Every year, Compass Mark’s Prevention Program Facilitators head into schools in Lancaster and Lebanon Counties, delivering evidence-based programs to make our community healthy and strong. Providing elementary students with skill building and resiliency training programs like Lions Quest and empowering older students with leadership training, Compass Mark’s program facilitators work hard to guide students on a path toward success.
Through these programs, students gain life skills like healthy decision making, ways to say “No” to negative peer pressure, how to communicate and listen to others and accept differences.
New this year: small groups, additional funding, leadership training
This school year, facilitators introduced small groups for some of the higher risk students in Lancaster schools. The ability to relate to higher risk students in a smaller environment yielded great results, Matt Weaver, prevention coordinator at Compass Mark, says. “Moving forward, we want to get a little more diverse and use small groups in addition to offering universal full-classroom groups.”
Another change this year saw was the melding of two programs, Future Generations and Leadership Institute, to create an 8-week program called Leaders of Future Generations. “There were some hurdles in getting the new program rolled out,” Weaver says, “but the impact has been incredible, not just for kids who went through the program, but for their peers who they rub shoulders with every day.”
This year was also set apart by additional grant funding which allowed Compass Mark to expand services in Lebanon County. This enabled facilitators to roll out a new program called Positive Action. “This program teaches students how to use Positive Thoughts to create Positive Actions which then leads to Positive Feelings about themselves. We were able to start that in six new schools this year,” says Prevention Coordinator Michelle Sweitzer.
Measuring success for at-risk children
Serving as a facilitator can sometimes seem like a thankless job. Often, facilitators work within disruptive classrooms or with inconsistent attendance. But the skills that the programs teach – and the selflessness of the facilitators pouring into the lives of at-risk – is making a difference.
“Recently, one of our facilitators ran into a student who had been in their program several years ago. They randomly ran into the student at a store, and the student remembered them and exactly what had been taught in that class,” Weaver says.
“It was cool to see that even when it seems like students aren’t paying attention, the seeds are still being planted. We are helping them cope with various situations in life. It really does stick with them.”
Another facilitator concurs. “I’ve been struggling to connect with the 6th graders who I work with. They are scheduled to have group with me during their lunch time but, after our first session, have realized that no one is holding them accountable to show up. The counselor and I sought them out in the cafeteria, and tried to encourage them attend…. that day, a student who had not shown up for the past five sessions decided to join in. We talked about stress during that session, while only he and one other male student were in attendance. He opened up about personal struggles and how the techniques that we were practicing could really help him. The boys stayed through their recess time that day and would have chosen to stay longer if they could. That student thanked me as he walked out the door saying, “I haven’t been coming to this group because I honestly did not think it could help me at all, but I was wrong.”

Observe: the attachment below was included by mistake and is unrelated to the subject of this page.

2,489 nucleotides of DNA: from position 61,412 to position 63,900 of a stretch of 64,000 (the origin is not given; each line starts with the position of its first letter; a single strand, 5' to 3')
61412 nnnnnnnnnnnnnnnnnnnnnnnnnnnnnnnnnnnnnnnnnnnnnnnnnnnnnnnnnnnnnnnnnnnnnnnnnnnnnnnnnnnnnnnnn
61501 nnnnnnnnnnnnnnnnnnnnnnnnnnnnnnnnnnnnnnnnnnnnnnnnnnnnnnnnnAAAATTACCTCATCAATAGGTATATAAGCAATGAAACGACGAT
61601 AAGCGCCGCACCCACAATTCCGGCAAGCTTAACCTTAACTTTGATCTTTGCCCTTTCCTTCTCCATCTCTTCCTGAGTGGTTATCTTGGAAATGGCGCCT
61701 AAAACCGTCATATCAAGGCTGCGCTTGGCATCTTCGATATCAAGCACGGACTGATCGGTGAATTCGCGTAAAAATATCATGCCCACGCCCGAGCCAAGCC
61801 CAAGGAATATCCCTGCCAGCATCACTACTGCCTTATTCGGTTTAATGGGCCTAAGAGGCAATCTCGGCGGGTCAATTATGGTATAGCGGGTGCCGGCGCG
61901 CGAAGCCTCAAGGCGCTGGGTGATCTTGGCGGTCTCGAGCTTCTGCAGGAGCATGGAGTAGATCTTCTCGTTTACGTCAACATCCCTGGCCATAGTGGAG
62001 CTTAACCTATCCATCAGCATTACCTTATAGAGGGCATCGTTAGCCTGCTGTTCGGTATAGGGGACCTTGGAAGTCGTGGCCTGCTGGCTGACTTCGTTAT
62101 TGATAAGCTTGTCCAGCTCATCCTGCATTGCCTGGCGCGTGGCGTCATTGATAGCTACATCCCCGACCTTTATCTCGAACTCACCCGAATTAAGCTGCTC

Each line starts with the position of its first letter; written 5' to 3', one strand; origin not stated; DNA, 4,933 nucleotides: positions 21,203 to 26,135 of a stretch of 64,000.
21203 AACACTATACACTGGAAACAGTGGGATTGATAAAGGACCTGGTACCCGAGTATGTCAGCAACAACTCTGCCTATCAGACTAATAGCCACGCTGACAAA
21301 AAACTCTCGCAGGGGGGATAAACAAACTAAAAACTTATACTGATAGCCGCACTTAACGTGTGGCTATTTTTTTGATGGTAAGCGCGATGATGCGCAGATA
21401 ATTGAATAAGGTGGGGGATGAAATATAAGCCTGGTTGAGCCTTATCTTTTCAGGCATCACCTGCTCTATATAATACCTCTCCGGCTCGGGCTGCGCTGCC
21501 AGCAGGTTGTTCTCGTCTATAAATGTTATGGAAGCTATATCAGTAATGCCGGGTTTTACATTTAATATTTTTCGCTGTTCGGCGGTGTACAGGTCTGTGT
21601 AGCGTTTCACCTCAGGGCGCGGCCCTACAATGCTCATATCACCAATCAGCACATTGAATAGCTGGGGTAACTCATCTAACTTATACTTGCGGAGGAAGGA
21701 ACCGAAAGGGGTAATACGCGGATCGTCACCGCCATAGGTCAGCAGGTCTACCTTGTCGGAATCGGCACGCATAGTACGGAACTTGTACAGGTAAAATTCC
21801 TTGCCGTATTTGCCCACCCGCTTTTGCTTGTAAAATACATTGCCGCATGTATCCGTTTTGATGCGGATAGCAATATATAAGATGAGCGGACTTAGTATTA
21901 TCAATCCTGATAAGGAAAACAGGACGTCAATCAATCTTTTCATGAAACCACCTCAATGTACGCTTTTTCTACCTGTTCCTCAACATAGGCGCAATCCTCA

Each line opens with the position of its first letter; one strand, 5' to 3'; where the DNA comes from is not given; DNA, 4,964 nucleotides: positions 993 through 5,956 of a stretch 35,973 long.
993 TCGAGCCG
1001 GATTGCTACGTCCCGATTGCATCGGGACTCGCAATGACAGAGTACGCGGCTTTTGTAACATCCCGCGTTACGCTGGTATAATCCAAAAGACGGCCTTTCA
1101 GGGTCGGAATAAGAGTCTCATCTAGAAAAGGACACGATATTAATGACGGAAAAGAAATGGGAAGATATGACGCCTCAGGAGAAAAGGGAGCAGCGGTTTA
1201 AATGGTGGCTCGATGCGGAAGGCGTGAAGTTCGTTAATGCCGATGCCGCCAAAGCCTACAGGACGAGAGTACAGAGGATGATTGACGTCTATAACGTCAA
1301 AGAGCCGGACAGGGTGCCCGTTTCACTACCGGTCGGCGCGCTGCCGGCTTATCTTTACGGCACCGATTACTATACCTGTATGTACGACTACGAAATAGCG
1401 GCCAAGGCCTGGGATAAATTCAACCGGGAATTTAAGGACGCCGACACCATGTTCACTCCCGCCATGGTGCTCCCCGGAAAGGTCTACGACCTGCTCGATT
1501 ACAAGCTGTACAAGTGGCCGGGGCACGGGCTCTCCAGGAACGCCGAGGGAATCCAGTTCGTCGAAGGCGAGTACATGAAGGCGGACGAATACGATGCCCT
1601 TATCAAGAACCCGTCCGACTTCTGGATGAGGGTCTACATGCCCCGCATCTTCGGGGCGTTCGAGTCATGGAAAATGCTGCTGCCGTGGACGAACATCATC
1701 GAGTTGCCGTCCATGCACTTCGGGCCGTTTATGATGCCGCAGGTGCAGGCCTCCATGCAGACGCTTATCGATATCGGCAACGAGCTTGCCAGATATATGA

Teaching leadership in the midst of a disruptive environment produced another success story. “In one group a very disruptive student acted as my co-facilitator,” says another facilitator. “This boosted his self-esteem, and the other group members were able to enjoy the lesson. In another group where there was only one female student; being a co-facilitator helped her to feel more accepted and equal to the boys.”
“In all of my groups, I try to stress how important it is to be friendly, helpful, kind and respectful to one another and not to be too quick to judge someone,” another facilitator shared. “In the Mountville group; a student assisted me with a boy who had low self-esteem issues and felt like an outsider. By following the group’s values and seeing that I stopped the lesson to assist him when he became frustrated, the student was able to step in so that I could continue with the lesson.”
A healthy, fulfilling future
What are the long term ramifications for students who have had the opportunity to work through trauma, develop leadership skills, and learn decision-making through these programs?
“Best case scenario – a healthy, fulfilling life free of addiction,” says Weaver. “We are equipping them to be able to be ambassadors for themselves and also for their friends and family.”
Programs like Project Towards No Drug Abuse teach healthy coping skills, decision making, goal setting, and help students pair these new skills with knowledge and practice.
“The students are able to learn positive ways to walk through the journey of life, “Sweitzer says. “I think that they will use the skills to become their greatest selves.”
As another year comes to a close, it’s clear that for Compass Mark coordinators and facilitators, it’s one that will be long remembered.
“One of my favorite things about our prevention programs is seeing the growth of students and facilitators,” Weaver says. “We start out with some challenging groups, and once they see the ‘aha moments,’ their attitude starts to shift and change as well. It’s really awesome how the facilitators learn from the groups while the groups are learning from them.”